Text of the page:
Have you tried the flamingo test? Scientists say your ability to stand like a flamingo can reveal a lot about your health. But is it really something worth focusing on? We delve into the importance of superior stability – and what it takes to improve your balance talents.

A new study suggests that your balance talents can predict the likelihood of death. The Brazilian study shows that individuals who are middle-aged or older and can’t balance on one leg for 10 seconds are more likely to die in the next seven years than those who can.

Doctors have been testing balance as a measure of health for many years, so these findings are not particularly surprising. We know that balance is one of the first things to decline as we age – and the study participants proved this. Most who were older than 70 couldn't last 10 seconds standing on one leg. But regardless of age, weight, sex, and health, what the study makes clear is that inability to sustain the balance test is linked to nearly double the death rate, with an 84 percent higher risk of dying during the seven-year study period.

Does lack of balance actually lead to death?

Not specifically. Although we know that falls are the second biggest cause of accidental death (after traffic accidents), and poor balance and falls often go hand in hand. What’s more, when older people suffer a fall, the lack of mobility and ongoing issues born from broken bones can often spiral until their death.

However, this recent study didn't identify falls as a specific cause of death. Most of the study participants who died during the study died as a result of cancer, heart disease, or respiratory diseases.

The ability to stand like a flamingo relies on a degree of balance. But what's equally critical is strength. If you have the leg strength to balance like a flamingo, you likely have a good amount of overall strength – and there is plenty of evidence to show that strength cuts the risk of early death.

is focusing on improvED balance REALLY worthWhile?

Definitely. The American Heart Association names balance-based training as one of the four types of exercise that everyone should be doing (the others are strength, endurance and flexibility). On top of the potential life-lengthening benefits, balance training can build strength, improve postural control, assist in injury training, as well as increase your power and athleticism.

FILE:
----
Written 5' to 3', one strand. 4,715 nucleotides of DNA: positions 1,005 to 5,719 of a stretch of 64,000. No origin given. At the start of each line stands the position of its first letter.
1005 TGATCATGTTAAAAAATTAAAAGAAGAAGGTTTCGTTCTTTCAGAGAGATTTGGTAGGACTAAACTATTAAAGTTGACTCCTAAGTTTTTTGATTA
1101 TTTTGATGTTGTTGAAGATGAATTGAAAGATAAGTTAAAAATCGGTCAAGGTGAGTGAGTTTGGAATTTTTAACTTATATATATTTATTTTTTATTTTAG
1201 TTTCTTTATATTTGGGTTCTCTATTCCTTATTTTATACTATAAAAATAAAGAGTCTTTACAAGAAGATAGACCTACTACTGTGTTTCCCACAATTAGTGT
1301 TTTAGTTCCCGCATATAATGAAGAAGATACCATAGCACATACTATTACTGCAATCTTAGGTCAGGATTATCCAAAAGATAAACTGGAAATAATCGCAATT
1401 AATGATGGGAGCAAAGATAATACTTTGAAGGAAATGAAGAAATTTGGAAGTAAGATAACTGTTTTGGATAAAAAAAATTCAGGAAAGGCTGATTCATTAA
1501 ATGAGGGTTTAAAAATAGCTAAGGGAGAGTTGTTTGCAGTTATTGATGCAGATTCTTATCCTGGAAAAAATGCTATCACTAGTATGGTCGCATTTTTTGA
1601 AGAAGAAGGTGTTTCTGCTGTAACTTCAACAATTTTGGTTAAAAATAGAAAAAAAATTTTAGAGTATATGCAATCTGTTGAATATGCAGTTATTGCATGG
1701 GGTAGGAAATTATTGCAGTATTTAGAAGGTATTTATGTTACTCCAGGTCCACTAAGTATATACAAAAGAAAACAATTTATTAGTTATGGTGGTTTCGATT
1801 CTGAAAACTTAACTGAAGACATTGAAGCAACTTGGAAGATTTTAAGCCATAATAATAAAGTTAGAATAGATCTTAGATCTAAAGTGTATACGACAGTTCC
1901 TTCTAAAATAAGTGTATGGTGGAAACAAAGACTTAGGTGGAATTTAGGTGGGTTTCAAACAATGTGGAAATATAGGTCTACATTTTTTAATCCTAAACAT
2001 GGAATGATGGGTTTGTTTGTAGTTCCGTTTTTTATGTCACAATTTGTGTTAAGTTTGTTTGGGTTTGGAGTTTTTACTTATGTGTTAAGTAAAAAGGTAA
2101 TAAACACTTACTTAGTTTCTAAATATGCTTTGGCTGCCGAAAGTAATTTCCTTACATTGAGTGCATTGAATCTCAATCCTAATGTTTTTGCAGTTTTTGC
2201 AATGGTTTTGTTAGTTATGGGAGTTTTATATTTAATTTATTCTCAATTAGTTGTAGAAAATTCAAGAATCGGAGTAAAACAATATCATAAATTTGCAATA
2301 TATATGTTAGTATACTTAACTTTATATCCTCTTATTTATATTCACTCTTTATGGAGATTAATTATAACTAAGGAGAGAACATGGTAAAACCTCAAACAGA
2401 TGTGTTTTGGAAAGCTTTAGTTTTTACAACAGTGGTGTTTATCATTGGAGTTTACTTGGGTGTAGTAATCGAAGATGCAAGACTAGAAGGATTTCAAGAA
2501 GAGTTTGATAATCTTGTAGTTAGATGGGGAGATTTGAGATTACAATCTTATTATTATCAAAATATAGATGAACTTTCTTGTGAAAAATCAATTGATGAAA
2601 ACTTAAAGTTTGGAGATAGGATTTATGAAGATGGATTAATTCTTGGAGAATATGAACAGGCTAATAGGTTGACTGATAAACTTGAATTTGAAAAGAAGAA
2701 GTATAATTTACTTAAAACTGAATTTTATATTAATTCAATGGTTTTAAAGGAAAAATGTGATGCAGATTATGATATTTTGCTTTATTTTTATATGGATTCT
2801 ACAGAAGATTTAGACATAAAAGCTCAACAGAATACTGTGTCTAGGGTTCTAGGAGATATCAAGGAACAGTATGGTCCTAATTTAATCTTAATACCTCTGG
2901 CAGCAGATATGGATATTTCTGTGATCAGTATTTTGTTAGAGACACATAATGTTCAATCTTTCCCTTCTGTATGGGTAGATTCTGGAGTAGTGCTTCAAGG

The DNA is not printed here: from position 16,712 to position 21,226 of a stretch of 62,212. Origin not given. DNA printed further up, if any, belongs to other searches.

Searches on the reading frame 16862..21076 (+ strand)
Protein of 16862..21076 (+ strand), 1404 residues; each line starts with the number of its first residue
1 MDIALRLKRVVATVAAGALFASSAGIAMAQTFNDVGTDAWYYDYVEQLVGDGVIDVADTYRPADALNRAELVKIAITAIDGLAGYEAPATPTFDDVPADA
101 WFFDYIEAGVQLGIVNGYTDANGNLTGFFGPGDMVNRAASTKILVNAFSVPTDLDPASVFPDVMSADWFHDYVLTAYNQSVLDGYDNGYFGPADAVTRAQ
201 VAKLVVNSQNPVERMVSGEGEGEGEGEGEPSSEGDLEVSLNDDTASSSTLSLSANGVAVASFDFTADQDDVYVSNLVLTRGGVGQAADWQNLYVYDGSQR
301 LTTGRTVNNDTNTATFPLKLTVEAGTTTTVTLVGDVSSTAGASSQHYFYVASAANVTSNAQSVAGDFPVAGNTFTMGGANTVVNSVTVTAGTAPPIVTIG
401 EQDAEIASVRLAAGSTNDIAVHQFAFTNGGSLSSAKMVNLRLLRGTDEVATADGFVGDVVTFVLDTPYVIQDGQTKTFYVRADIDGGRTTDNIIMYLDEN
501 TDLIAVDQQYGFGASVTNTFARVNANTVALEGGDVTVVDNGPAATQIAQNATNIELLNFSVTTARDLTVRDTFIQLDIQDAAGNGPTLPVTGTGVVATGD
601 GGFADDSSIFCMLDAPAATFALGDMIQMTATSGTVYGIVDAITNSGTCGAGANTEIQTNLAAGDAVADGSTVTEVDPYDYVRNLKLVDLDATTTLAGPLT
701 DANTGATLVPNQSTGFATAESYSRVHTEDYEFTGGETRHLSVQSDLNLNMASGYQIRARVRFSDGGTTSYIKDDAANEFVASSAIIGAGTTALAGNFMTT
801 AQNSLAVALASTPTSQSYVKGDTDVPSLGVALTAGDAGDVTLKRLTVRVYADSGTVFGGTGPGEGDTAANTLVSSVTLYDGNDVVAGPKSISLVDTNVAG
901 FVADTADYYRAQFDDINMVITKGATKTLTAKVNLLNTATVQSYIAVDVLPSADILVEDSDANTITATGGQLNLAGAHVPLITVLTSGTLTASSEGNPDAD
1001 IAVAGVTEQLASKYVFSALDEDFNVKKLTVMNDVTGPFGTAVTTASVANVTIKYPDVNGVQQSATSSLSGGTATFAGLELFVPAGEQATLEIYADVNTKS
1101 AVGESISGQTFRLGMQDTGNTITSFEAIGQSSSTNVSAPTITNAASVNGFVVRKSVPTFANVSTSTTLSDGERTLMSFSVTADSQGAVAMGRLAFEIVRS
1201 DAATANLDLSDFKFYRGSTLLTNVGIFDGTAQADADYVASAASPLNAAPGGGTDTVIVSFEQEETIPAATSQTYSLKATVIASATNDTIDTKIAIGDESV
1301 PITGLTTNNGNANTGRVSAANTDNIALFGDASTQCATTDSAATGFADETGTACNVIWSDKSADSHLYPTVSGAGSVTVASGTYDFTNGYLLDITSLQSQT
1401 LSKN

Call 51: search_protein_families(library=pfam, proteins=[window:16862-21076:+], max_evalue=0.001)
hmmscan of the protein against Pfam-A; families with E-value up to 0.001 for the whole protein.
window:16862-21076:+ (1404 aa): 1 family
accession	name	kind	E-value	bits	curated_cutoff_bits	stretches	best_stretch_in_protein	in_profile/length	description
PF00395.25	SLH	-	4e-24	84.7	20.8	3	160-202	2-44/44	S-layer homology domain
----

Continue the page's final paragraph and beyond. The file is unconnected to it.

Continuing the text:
How to improve your balance – ballerina style

For anyone keen to better their balance (and enjoy the strength and postural benefits of increased stability), practicing your Dancer’s Pose is a smart move.

When you master the Dancer’s Pose, it does much more than simply arm you with poise and grace. The Dancer’s Pose helps you to improve physical and mental coordination and at the same time enhances concentration. This yoga pose is great for strengthening the lower body, abdominals and lower back; it also strengthens the stabilizing muscles around the joints.

How to do the Dancer’s Pose

  • Start in Mountain Pose (standing with your shoulders back, chest up, and arms hanging beside your torso)
  • Focus your eyes forward to one point
  • Reach your palm out and up to catch the inside of the foot as you lift it up behind
  • Inhale and reach your other arm overhead – steady yourself by keeping your knees together and your abdominals braced
  • Exhale, press your foot and hand together and lift your knee towards the back wall
  • Suspend the chest forward by bending from the hips, not your waist.

Once you’re in Dancer’s Pose

  • Stand tall on your standing leg and strongly squeeze your thigh
  • Lengthen your back thigh away from your groin and reach your back foot upwards
  • Open and rotate your shoulders so that they face forwards, lift your chest and ensure your hips remain parallel by keeping your back knee facing the floor
  • Reach energetically along your front arm
  • Concentrate on inhaling and exhaling through the nose.

If you’re keen to build your balance, it’s a great idea to regularly practice yoga moves such as the Dancer’s Pose (and its cousin the Tree Pose). But that doesn’t mean busting out a one-off yoga move at any opportunity you can.

"It's a good idea to make sure that any specific yoga move is done as part of a wider yoga sequence," recommends Les Mills Creative Director Kylie Gates. "By working through a series of yoga poses that flow together, you can ensure your spine and muscles are suitably warmed, which is key to getting the most from each pose and reducing the risk of injury.”

During a BODYBALANCE™ workout, moves such as the Dancer's Pose are incorporated in balance-building sequences of yoga moves, and with a certified instructor guiding you, there's plenty of opportunity to perfect your technique.

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